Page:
my own feeling is that he has had to shoulder the burden of scandals that should have broken many years before he became pope, and also that his personal culpability as the Vatican’s doctrinal watchdog during that period should not be exaggerated. John Paul II rather than Benedict XVI can be accused of turning a blind eye to certain abominations, not least to the Mexican child abuser the late Fr Marcel Maciel, whom Benedict sent into disgraced exile as soon as he became Pope. One reason Maciel was not dealt with in time was that John Paul II was too ill and, let us be honest, mentally enfeebled to confront Maciel’s crimes. Ratzinger has been determined from the beginning not to allow the same situation to overtake him.

ABC is running a loop of pope news from his election to his resignation. Cool idea.

Update 4: Ed Morrissey

Again, just to give some historical perspective, the last time this happened, Gutenberg hadn’t yet invented the printing press. What does it mean for the Catholic Church today, with 1.2 billion faithful and the state of the Vatican in the balance? Administratively, not much. The Vatican and the Church operate without a Pope when one dies, and the same mechanisms will carry out the day-to-day functions of both the Church and the state until a successor is chosen by the College of Cardinals. If anything, that will proceed in a more orderly fashion, with the head start provided by Benedict XVI’s notice.

Spiritually, of course, it’s another matter entirely. Benedict XVI is one of the Church’s greatest living theologians, and has been a highly-respected leader of faith in his pontificate. It’s impossible not to compare him to his predecessor Blessed John Paul, whose pontificate lasted for decades and who had a tremendous impact on the world and governed the Church through a renewal of faith, but that comparison will probably be a little unfair to Benedict XVI. The manner of his leaving, though, begs for that kind of comparison. Blessed John Paul took the traditional route of holding the office to his death despite suffering from Parkinson’s, a disease that ravaged his body but left his mind clear. Benedict XVI makes explicit mention of concerns over the state of his “mind and body” and a deterioration in one or both that has created an “incapacity,” which leaves the impression that one of the most brilliant minds in the Church may be dimming, and that Benedict XVI has decided to forego the difficulties this would cause the Church and allow another to take his place. That itself is a significant sacrifice, and perhaps an important act of humility.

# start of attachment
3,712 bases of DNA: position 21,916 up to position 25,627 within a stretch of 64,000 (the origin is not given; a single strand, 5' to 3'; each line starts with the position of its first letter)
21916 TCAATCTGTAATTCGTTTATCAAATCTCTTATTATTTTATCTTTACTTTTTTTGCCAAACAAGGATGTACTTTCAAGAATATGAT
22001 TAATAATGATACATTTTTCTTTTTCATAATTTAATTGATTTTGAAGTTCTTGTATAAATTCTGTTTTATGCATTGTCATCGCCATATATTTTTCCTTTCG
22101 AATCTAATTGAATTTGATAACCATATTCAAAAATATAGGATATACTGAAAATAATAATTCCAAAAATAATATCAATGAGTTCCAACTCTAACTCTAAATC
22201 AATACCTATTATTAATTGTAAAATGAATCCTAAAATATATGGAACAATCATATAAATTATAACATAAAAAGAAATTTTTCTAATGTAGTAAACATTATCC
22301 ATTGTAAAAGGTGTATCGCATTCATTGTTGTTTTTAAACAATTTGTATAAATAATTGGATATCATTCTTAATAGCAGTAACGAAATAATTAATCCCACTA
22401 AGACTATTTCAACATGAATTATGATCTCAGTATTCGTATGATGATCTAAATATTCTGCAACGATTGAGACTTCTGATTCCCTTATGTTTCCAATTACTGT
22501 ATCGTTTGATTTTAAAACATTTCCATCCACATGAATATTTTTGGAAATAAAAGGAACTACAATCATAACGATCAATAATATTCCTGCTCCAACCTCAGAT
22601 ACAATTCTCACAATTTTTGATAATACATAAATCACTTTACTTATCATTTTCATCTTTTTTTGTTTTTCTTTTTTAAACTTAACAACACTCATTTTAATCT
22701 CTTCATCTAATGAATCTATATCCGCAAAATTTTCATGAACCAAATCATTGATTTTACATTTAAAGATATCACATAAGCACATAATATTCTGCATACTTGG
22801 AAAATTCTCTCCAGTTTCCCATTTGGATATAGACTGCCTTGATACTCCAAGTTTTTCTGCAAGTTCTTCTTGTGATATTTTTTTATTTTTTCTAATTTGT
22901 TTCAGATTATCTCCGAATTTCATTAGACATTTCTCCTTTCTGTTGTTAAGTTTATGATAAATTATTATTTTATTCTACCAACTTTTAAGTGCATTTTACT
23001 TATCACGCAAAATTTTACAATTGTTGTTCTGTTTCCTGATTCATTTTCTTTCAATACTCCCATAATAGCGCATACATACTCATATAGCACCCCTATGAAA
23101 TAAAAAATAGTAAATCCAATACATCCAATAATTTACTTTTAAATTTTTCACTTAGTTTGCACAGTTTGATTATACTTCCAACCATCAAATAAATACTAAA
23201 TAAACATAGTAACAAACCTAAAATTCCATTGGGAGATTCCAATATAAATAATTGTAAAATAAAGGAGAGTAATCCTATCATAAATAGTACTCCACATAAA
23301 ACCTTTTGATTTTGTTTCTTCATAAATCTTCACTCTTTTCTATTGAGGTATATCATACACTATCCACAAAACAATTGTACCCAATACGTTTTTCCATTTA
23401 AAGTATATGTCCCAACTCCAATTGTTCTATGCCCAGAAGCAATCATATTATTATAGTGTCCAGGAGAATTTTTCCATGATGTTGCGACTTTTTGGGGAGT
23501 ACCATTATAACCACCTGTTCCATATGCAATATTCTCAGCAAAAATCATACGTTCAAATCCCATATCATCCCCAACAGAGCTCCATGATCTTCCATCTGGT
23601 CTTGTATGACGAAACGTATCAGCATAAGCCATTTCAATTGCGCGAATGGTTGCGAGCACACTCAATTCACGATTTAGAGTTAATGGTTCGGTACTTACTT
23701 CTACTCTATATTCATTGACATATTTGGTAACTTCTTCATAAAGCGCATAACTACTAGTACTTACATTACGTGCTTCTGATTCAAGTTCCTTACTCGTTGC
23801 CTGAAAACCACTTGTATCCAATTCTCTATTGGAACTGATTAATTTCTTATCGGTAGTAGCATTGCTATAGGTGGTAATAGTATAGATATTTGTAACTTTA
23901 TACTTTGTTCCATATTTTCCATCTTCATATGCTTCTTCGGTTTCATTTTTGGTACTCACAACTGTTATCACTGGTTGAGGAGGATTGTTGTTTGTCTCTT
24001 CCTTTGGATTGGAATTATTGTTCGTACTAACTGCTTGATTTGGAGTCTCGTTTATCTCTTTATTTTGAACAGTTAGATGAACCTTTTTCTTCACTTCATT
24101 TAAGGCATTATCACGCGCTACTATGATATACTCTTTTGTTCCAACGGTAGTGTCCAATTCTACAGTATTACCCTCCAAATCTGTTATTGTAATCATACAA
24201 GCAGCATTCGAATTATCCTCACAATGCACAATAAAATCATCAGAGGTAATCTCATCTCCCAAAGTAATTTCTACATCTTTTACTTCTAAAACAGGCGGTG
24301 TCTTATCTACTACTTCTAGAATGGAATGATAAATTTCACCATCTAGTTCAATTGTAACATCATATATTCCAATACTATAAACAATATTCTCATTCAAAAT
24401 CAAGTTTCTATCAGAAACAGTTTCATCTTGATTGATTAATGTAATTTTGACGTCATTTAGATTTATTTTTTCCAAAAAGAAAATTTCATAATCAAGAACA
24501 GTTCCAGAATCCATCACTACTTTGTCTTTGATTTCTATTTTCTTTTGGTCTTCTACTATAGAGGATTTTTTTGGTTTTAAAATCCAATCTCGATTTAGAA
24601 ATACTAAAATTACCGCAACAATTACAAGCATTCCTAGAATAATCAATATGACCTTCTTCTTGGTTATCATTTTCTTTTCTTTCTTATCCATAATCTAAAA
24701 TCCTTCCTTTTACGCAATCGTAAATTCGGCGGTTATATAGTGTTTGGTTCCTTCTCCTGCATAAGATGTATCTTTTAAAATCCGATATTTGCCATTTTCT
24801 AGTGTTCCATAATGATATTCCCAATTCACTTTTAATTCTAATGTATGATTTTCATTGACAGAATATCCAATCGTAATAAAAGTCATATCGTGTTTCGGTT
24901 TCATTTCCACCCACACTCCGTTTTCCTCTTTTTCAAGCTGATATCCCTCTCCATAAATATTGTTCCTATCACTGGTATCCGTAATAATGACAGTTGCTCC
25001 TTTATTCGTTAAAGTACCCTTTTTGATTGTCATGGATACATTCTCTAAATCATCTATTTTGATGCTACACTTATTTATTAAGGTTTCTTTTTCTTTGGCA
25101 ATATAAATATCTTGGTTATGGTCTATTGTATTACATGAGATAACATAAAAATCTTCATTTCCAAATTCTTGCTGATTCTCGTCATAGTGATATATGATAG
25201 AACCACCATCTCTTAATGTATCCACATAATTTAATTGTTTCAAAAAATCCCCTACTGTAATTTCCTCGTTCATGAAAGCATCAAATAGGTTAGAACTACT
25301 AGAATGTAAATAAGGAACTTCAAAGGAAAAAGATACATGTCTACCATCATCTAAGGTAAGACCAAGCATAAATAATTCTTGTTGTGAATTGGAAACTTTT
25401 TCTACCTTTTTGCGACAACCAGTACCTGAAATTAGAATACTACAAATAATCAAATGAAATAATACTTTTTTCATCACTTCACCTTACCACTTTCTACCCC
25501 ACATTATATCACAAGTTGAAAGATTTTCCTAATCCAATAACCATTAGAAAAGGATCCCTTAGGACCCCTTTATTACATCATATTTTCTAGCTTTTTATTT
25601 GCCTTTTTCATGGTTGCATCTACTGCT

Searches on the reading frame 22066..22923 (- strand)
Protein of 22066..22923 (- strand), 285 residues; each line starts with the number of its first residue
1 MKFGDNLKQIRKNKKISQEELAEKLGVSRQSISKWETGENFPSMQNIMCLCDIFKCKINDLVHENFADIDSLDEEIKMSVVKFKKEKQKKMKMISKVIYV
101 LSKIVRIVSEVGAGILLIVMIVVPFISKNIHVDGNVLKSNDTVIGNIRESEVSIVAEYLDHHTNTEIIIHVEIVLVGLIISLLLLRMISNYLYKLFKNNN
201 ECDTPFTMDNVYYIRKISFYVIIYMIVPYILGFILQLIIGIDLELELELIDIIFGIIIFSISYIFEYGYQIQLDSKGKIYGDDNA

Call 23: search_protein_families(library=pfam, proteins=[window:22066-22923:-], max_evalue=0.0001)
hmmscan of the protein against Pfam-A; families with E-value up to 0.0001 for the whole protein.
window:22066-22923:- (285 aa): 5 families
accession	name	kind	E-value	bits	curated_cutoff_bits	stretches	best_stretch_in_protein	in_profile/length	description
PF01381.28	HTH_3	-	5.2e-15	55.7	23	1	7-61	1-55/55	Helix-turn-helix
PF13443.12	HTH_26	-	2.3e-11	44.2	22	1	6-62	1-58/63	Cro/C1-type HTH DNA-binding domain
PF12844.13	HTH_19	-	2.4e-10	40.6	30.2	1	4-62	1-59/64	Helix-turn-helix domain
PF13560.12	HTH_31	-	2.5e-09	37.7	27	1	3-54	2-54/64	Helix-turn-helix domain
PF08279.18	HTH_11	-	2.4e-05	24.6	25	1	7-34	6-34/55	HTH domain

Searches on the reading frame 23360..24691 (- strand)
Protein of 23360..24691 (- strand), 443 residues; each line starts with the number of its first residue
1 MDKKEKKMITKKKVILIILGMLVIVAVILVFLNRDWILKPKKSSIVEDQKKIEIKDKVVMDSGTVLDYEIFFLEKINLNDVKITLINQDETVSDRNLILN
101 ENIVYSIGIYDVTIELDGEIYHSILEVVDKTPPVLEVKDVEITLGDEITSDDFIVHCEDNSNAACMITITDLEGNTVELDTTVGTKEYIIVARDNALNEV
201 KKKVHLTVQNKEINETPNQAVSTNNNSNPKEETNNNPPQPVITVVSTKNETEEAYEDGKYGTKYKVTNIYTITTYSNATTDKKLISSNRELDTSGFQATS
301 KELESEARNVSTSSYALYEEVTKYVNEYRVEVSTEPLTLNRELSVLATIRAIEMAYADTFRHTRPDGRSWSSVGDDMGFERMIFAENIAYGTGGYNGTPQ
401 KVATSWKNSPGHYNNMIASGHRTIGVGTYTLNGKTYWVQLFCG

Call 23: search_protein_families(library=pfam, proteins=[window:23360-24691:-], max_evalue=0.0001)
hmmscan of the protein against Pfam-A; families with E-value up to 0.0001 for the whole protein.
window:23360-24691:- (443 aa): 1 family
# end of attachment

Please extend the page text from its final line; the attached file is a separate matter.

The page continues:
On Morning Joe it seems all about race and politics and little about the faith. Why am I not surprised?

Update 5: Twitchy remains busy finding both respectful prayer and hate and the Guardian breaks some news:

Pope Benedict’s resignation has been planned for some time – Rowan Williams, the former archbishop of Canterbury, knew about it before Christmas – but it is still a stunning shock to the outside world. No pope has willingly resigned since Pope Celestine V in 1294.

Meanwhile a piece of twitter snark that speaks volumes:

That’s gonna leave a mark.

Update 6: the Deacon’s bench has a roundup including a brief history of popes who have resigned.

In Light of the World, Pope Benedict responded unambiguously to a question about whether a pope could resign: “Yes. If a Pope clearly realizes that he is no longer physically, psychologically, and spiritually capable of handling the duties of his office, then he has a right and, under some circumstances, also an obligation to resign.”